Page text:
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Ormond Beach Observer Friday, Oct. 12, 2012 6 years ago

Bridging the gap, one hit and note at a time


Ridge Stewart isn't just a starting offensive lineman on the Seabreeze football team. He's also in the school's orchestra and an aspiring NASA engineer.


It’s hard to put Ridge Stewart in any particular category of high school students.

He’s a starting offensive lineman for the Seabreeze High School football team. But he’s also the first cello in the school orchestra and an aspiring NASA engineer.

A typical school day starts with him in orchestra class, where he’ll either conduct or play. In seventh period, he has football and weightlifting.

“They’re completely different spectrums of school,” Stewart said. “But, I mean, I’ve done it for a while, so it’s just kind of like, I don’t even think about the transition.”

Stewart started playing cello at 11 years old, at Ormond Beach Middle School, in part because it’s what his oldest sister, Janie, played. His two other sisters, both older than he is, played the violin.

“In my opinion, the violin was too small,” he said. “The bass is too big. But the cello has the high notes and the low notes. So it’s kind of like the full range.”

Stewart is also on the basketball and track and field teams, in addition to having a GPA over 4.0 and being a member of the National Honors Society.

The senior says he’ll either go to Embry-Riddle Aeronautical University or the University of Florida next year. He wants to study aerospace engineering.

“I’ve always like space, in general,” Stewart said. “I like watching the (space) shuttle when it goes off. I always liked NASA. I like movies like that: "Star Wars," "Star Trek," things like that.”

He doesn’t necessarily have to be the one being sent up into space. He simply likes rockets. He likes the idea of being on the ground and making something go explode into the atmosphere.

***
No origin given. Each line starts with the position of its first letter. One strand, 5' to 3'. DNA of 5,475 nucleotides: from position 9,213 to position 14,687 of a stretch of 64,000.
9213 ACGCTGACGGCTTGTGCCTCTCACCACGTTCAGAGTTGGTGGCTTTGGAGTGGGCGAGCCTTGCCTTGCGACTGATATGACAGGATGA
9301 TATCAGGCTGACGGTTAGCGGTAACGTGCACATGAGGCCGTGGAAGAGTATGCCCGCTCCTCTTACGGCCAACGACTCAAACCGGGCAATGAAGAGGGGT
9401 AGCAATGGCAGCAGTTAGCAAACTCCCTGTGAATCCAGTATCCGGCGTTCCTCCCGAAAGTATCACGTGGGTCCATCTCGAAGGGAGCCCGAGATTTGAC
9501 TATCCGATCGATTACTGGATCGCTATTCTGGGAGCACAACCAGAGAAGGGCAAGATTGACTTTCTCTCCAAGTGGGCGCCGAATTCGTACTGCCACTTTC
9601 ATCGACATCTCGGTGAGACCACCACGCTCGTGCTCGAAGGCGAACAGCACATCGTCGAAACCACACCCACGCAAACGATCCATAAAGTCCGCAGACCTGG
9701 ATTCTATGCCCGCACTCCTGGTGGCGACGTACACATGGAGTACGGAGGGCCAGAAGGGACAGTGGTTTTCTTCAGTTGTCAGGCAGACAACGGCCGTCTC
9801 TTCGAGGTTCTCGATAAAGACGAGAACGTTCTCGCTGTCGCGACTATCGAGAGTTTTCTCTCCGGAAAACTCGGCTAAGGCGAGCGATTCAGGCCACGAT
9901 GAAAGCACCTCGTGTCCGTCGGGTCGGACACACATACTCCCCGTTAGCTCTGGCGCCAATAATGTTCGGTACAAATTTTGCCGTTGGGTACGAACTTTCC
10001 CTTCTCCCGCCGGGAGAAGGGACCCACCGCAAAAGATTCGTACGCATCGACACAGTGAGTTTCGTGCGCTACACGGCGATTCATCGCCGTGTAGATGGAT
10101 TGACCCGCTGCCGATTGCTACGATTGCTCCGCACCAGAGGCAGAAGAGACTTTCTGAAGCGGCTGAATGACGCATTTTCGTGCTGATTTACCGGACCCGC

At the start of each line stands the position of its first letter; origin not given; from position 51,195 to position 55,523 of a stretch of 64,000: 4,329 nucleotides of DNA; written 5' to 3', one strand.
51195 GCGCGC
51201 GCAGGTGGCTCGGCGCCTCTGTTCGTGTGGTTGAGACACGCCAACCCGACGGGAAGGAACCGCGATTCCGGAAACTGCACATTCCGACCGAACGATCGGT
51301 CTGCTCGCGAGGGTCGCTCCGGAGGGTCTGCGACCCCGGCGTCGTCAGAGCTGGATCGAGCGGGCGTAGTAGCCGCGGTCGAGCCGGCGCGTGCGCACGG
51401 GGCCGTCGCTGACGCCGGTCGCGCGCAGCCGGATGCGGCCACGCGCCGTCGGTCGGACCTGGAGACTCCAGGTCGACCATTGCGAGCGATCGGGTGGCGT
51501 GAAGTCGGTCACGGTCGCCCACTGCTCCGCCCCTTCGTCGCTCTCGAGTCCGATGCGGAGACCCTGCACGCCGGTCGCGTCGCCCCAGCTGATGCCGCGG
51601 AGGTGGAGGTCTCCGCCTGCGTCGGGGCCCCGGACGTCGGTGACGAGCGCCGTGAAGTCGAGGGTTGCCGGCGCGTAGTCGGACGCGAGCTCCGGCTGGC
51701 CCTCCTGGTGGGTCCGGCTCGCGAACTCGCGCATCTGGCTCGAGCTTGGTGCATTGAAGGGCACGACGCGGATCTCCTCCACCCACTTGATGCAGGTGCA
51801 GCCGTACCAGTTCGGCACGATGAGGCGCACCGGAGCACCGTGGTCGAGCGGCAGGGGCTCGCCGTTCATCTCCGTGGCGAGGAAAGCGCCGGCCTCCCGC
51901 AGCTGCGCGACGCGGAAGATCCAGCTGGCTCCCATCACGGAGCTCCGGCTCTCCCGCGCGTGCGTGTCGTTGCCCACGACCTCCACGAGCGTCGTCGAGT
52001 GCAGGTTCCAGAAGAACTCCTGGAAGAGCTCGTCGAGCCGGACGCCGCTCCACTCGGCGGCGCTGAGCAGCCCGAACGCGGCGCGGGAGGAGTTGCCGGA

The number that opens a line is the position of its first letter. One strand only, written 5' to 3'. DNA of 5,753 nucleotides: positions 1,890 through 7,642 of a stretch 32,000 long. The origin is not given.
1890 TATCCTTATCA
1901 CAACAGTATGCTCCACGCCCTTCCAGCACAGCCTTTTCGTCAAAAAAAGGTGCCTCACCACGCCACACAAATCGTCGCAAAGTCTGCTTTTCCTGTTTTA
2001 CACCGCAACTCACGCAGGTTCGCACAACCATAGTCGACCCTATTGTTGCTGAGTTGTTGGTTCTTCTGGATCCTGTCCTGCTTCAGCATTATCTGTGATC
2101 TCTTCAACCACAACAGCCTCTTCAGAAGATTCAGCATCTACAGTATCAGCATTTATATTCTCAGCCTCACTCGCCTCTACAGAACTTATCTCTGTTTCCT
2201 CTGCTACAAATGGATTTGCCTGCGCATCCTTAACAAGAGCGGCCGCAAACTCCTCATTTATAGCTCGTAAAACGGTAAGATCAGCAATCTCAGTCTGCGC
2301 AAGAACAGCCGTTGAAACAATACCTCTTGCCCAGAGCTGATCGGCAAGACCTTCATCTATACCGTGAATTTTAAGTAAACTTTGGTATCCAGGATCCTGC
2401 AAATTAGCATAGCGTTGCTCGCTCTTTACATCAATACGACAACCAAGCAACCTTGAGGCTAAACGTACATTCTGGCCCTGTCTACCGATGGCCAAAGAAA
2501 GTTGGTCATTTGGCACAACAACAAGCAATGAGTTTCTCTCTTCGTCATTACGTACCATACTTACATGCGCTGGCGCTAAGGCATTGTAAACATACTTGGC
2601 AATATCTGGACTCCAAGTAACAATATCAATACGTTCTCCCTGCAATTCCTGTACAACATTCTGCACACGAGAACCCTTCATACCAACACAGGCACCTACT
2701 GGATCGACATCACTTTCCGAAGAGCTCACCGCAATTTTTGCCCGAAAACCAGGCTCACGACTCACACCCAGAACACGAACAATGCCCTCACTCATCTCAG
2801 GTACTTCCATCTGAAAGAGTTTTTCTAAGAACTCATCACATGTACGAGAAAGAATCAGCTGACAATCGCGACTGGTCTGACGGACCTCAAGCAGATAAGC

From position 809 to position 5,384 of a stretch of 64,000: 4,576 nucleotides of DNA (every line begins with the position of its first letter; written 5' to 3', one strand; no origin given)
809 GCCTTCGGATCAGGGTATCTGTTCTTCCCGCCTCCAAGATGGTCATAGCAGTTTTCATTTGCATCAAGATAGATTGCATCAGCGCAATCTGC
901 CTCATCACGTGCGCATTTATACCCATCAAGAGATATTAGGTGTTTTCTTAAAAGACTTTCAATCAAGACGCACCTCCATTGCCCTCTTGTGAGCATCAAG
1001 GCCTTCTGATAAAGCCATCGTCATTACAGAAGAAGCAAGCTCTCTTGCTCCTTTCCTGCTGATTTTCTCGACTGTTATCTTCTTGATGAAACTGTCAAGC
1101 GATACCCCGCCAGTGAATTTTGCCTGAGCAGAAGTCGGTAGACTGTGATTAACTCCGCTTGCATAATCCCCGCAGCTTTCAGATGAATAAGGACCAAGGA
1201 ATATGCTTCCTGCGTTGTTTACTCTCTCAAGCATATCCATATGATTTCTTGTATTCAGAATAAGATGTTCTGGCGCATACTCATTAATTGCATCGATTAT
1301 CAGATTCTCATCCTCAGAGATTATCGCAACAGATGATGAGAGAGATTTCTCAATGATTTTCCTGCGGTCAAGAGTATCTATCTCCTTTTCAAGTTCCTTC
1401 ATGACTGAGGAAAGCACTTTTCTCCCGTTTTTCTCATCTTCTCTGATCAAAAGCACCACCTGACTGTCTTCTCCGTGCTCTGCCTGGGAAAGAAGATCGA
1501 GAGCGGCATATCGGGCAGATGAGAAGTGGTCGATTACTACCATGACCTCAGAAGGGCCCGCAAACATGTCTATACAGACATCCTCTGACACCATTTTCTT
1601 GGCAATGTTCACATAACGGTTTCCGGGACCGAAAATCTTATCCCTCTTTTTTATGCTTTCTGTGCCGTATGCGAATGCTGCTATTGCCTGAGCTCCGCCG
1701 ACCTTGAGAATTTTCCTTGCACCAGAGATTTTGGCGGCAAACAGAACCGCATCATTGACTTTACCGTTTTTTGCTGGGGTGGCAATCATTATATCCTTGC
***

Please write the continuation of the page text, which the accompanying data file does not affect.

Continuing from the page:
Any one of Stewart's extracurricular activities would be challenging with his academic workload, which includes advanced level calculus.

“I know what’s involved, time-wise,” his father, J.R. Stewart, said. “So I’m amazed. He’s much more goal-oriented and persistent to get things done than I ever was. I don’t know where he gets it from.”

His activities may be varied, but one common element connects everything he does: discipline.

“Practice makes perfect,” Stewart said. “It doesn’t matter what you do, whether it’s playing the cello or on the football field — hitting people — you have to practice.”

During Seabreeze’s homecoming game Sept. 28, there was a rare occasion when two of Stewart’s worlds came together.

He helped the Sandcrabs jump out to a 38-7 halftime lead over Titusville, but instead of heading into the locker room with the football team, he joined his other teammates, in the orchestra.

“I think the girl next to me said I smelled bad,” Stewart said when talking about playing at half time. “But I think they liked it, because you always think of the football players and the band geeks as separate. But I think with this, I kind of bridged the gap.”

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